NSBA Statement Urging Broad Participation in Governance of Public Schools
The public school is both a cherished tradition, as well as a critical underpinning, to the democracies of both Canada and the United States. It is an essential means of ensuring that citizens are well prepared to elect their leaders and to make important decisions about shaping the future. That is why, in both of our countries, education is deeply rooted in the community and why leadership of it must be, too.
This mission of public schools is one that impacts not only students and their parents, but many other stakeholders – including senior citizens and other adults without children in school, and the business community, for instance – who pay taxes to fund education and have a direct interest in its success. All those voices must not only be heard, they need to be directly represented in the governance of the schools.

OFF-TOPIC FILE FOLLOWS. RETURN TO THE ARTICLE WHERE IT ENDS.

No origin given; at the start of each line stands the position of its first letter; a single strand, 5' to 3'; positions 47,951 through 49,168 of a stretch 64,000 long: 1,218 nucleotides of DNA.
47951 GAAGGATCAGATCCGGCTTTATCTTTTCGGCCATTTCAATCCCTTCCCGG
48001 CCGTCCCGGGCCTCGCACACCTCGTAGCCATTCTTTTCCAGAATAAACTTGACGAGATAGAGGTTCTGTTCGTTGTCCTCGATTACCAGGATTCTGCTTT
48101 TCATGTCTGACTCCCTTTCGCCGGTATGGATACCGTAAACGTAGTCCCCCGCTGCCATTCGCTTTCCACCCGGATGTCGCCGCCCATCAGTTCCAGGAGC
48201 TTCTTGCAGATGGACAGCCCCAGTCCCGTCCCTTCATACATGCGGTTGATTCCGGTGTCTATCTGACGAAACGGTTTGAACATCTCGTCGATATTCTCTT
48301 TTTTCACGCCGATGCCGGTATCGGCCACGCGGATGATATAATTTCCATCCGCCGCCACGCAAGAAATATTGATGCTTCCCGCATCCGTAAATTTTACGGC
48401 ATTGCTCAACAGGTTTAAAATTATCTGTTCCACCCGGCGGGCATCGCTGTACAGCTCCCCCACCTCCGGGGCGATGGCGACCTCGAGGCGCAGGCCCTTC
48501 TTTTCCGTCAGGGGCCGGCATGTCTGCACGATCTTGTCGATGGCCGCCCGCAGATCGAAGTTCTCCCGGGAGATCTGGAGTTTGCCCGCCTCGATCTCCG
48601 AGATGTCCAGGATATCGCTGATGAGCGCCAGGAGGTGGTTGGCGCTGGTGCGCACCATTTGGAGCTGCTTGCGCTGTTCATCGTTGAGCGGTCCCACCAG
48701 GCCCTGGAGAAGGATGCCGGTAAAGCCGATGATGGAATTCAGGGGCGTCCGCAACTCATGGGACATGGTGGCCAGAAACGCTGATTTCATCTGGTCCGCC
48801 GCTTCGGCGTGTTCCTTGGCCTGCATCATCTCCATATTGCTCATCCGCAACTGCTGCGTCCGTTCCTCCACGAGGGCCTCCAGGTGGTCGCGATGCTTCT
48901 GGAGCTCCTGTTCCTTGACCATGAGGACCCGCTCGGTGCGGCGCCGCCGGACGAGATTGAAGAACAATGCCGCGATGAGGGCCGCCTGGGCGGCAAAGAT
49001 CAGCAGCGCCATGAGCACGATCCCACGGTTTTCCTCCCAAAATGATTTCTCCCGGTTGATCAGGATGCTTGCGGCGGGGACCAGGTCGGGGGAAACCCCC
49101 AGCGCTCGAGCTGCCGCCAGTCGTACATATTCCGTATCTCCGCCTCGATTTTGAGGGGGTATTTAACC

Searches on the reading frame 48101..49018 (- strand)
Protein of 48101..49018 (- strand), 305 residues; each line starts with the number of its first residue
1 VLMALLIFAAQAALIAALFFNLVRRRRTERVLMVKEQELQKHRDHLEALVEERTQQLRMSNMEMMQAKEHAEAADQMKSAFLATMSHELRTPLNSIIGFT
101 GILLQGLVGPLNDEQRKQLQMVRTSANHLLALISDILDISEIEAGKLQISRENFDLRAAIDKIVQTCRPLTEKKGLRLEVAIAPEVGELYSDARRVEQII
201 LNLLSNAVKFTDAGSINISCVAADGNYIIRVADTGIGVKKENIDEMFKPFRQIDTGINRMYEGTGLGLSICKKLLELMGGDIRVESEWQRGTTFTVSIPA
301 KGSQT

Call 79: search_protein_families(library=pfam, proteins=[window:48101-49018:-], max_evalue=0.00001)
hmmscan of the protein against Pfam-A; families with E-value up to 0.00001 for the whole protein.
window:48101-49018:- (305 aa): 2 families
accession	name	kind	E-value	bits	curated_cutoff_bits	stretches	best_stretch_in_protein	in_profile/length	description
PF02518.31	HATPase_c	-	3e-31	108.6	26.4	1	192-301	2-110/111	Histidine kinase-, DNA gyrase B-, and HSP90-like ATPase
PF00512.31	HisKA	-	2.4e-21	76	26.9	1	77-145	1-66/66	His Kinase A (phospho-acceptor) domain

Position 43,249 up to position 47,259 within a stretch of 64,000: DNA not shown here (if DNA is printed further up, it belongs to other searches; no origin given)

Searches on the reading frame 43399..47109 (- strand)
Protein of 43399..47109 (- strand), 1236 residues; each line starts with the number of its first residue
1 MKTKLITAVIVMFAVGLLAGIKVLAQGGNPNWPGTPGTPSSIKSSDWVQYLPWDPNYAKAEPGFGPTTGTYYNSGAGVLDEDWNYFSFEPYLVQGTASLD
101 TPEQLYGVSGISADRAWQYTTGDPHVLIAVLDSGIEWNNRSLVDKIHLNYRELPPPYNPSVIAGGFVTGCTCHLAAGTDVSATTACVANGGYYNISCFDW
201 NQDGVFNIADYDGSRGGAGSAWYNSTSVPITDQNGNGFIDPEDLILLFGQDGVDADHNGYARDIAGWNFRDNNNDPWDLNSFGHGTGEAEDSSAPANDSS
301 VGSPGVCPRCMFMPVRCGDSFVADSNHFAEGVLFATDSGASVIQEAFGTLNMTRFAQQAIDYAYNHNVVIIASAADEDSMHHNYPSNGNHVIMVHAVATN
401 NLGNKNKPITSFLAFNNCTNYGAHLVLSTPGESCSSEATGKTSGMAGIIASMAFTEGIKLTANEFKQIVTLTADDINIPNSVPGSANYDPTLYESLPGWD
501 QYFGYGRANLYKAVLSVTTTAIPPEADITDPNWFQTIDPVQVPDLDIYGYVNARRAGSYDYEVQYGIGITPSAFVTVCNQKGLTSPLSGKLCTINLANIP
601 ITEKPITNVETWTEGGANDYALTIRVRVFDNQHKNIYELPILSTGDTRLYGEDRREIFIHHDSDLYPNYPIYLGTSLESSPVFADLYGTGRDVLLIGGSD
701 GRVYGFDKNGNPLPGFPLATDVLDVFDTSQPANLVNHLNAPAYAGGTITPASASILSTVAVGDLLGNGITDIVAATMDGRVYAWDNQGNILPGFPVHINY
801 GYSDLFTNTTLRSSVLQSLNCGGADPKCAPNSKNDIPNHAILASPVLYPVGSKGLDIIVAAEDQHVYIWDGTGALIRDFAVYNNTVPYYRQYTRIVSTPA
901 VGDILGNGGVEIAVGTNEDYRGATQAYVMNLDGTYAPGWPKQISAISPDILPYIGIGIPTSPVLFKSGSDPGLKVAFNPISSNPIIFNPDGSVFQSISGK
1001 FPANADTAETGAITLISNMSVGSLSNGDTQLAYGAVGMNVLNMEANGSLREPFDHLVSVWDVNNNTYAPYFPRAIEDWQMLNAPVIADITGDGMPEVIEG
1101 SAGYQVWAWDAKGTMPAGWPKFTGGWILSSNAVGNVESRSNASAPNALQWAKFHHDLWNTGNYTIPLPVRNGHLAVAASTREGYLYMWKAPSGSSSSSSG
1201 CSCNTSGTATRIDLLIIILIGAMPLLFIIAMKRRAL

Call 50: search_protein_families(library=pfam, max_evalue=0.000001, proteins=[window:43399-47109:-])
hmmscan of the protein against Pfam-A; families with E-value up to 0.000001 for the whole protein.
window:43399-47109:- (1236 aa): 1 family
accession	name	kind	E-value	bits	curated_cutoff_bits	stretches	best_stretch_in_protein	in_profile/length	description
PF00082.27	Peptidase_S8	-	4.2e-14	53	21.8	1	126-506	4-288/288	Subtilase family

The best and time-tested way to ensure this happens is through locally-elected school boards, comprised of a cross section of a community. Here, concerns are raised and addressed, and broad consensus reached. This is possible only when the governance of the system is specifically designed to enable everyone impacted by the schools to be at the table and to participate equally in leading them.
School boards have demonstrated over many years their effectiveness in achieving this goal. They reflect all interests and provide an essential forum for competing views and expectations to be considered, and resolved. Public schools are a community’s greatest asset. Everyone in the community should play a role in contributing to their success. Efforts therefore should be focused on strengthening the role of school boards. Proposals to abolish them are a big step in the wrong direction.
ElizaBeth "Beth" Branham, President, NSBA Thomas J. Gentzel, Executive Director & CEO, NSBA